Lynn Forester de Rothschild on Launching the Council

September 14, 2021
  • Steps Forward Magazine

Lynn Forester de Rothschild

Lynn Forester de Rothschild is a Founding and Managing Partner of Inclusive Capital Partners, which seeks positively differentiated returns by deploying its governance skills and value investment discipline to improve environmental and societal performance of the businesses in which it invests. She is also the Founder of the Coalition for Inclusive Capitalism and the Council for Inclusive Capitalism.

How did you come up with the concept of the Council for Inclusive Capitalism?

I had been working on these issues and convening conversations since 2012 because I believed that politics and capitalism needs to return to a basic sense of decency. By June of 2015, Laudato Si’ was written by Pope Francis. By September, the Sustainable Development Goals were agreed to by the United Nations. By December, the Paris climate accord had been signed. You had every reason to believe that there was a greater sense of the common good.

That is why I reached out to the Holy Father, because I think that a lot of what it will take to change behavior is a moral and ethical reawakening. It’s not just policy, it’s not just taxes, it’s not just reforming labor laws – all of which are important. But at the core of it, it has to come from common decency.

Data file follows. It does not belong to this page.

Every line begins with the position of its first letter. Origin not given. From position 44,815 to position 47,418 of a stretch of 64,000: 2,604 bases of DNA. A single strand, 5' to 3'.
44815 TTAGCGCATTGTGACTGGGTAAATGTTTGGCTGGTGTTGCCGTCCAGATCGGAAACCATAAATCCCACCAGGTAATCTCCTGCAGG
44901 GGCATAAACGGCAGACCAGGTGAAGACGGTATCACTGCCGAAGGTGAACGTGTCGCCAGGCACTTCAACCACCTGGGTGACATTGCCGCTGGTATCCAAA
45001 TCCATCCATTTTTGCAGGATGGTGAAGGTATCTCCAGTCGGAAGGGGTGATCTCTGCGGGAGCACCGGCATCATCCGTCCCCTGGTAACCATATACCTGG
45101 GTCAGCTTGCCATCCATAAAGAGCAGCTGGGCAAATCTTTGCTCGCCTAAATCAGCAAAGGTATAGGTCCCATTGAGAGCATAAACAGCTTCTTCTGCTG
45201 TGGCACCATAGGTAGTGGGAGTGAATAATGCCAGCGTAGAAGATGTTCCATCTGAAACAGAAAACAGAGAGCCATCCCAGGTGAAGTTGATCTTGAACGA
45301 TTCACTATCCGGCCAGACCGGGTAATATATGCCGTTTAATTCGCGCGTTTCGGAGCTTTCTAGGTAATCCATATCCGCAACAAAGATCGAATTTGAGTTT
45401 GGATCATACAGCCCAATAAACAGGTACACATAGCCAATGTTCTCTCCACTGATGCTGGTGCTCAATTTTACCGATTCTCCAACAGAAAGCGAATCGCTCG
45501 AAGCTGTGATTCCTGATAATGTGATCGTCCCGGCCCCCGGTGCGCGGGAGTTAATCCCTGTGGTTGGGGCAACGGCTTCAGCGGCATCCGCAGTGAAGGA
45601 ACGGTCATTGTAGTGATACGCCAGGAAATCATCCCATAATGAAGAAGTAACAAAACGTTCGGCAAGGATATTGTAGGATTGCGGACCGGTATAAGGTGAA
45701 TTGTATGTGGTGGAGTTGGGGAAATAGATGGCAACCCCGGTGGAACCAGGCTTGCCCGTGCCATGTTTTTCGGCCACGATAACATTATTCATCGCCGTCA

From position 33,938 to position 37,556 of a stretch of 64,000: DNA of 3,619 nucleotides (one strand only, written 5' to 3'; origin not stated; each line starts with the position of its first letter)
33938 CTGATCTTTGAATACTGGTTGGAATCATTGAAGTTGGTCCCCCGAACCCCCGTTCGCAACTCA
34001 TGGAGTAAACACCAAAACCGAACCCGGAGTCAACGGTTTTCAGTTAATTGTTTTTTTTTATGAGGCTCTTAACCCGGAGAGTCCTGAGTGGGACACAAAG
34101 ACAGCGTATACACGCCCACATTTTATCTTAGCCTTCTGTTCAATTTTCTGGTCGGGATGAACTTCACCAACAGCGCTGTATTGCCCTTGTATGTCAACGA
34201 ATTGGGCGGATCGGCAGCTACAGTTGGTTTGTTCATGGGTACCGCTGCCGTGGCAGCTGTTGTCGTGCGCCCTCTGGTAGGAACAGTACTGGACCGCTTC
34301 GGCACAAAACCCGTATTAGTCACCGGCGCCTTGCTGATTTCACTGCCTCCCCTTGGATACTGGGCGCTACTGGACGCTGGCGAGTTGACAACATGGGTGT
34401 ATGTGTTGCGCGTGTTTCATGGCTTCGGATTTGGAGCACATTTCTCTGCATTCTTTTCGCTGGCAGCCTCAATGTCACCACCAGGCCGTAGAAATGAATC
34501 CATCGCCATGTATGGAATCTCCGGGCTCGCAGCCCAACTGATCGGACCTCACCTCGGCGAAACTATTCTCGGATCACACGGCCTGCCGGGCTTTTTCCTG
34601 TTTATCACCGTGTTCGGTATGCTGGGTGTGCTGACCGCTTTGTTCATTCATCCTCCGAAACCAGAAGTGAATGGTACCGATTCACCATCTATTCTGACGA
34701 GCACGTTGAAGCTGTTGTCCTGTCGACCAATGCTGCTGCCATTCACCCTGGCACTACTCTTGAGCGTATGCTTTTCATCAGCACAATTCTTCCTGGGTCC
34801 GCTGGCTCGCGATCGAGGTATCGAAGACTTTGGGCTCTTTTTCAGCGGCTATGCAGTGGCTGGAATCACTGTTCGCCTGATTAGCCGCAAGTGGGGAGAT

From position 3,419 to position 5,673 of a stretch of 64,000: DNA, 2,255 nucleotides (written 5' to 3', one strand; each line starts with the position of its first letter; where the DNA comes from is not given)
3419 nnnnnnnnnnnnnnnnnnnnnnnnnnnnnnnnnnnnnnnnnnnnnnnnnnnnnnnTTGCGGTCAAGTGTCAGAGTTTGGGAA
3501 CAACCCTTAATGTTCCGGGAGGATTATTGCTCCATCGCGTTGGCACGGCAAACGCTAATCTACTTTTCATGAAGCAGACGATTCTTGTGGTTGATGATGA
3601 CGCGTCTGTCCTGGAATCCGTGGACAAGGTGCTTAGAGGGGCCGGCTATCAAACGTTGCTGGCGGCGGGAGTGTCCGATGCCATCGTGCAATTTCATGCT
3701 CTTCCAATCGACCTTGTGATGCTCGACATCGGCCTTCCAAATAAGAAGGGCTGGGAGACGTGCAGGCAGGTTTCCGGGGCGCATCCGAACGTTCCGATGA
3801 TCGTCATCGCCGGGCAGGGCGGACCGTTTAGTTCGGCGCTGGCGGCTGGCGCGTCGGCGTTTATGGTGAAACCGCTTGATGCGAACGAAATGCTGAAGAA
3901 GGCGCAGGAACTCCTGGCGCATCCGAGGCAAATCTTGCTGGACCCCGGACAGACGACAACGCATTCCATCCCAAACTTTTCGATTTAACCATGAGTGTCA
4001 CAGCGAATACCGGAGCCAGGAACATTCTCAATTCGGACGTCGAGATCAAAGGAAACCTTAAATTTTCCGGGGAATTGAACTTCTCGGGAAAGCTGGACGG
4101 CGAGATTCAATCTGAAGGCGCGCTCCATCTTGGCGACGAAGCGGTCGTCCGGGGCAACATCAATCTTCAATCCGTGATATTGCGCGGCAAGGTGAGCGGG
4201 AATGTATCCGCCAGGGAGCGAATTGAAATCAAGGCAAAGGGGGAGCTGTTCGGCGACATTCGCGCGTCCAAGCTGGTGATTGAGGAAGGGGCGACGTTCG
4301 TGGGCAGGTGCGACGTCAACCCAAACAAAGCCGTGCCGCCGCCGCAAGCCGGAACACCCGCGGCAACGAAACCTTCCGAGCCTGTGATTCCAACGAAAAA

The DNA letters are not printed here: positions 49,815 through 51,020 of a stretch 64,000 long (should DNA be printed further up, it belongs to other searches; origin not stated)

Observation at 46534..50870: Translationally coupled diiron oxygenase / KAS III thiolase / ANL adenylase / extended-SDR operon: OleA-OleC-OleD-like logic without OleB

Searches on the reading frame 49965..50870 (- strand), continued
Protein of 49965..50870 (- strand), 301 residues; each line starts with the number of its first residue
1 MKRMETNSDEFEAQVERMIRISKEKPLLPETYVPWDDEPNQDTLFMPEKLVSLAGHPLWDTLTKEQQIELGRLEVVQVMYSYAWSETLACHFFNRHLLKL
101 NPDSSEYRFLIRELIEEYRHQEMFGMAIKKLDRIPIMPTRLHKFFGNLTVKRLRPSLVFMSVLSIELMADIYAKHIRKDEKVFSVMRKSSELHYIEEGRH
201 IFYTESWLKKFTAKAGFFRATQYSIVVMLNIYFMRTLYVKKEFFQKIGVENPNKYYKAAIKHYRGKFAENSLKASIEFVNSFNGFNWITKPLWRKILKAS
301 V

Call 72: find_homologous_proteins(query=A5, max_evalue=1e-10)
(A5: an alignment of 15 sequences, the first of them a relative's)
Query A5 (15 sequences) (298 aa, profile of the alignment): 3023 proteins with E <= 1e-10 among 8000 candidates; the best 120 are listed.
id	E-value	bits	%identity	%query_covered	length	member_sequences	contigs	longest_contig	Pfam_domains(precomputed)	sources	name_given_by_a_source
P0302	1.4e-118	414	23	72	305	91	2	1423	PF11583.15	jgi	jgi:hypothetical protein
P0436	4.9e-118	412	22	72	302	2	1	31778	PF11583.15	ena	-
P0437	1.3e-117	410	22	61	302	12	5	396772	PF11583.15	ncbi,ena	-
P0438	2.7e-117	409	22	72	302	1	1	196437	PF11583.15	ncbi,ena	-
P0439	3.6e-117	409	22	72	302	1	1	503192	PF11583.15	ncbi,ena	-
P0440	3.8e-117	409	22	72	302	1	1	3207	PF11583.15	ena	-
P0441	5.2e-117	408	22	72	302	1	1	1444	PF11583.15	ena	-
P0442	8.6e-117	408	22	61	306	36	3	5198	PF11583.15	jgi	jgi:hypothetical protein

God did not invent the corporation. Society allows a corporation to exist, gives shareholders limited liability, and expects something in return. I believe that CEOs and boards are willing to share the wealth and do more. We need to profitably solve the problems of people and planet. That’s why business exists.

How have your views of capitalism evolved since you started in the business world?

Graduating from school in the 80’s, there was an Ayn Rand-inspired view that if you pursue your interests, all of society is lifted. So I really did believe that all I needed to do was to pursue my career in a legal, ethical, exciting way, and I didn’t have to worry about society.

We didn’t anticipate the kind of disparity that developed over those 20 years. By 2008 it was impossible to ignore. The concentration of wealth in America was back to levels we had during the Gilded Age. In the 1960s the ratio of CEO pay to average worker pay was 25 to one. Today it is 320 to one. “Greed is good” was never a concept for Adam Smith.

We also have to be honest that in each of our two recent crises — the great financial crisis and the COVID-19 crisis — the government came to the aid of the
wealthiest. Some have called it “socialism for the rich and capitalism for everyone else.” There’s something to that. I had believed that our moral compass would tell us that we need to take better care of the people who take care of us.

How is your work at Inclusive Capital Partners advancing inclusive capitalism?

If there is going to be a system change, the capital markets need to reward shareholders. That is only going to happen if there are really talented investors who find the new levers of value creation, and are engaging actively with companies that are transforming at scale to become cleaner and more inclusive, and those companies become the ones that are the most valuable. Then we’ve created a race to the top.


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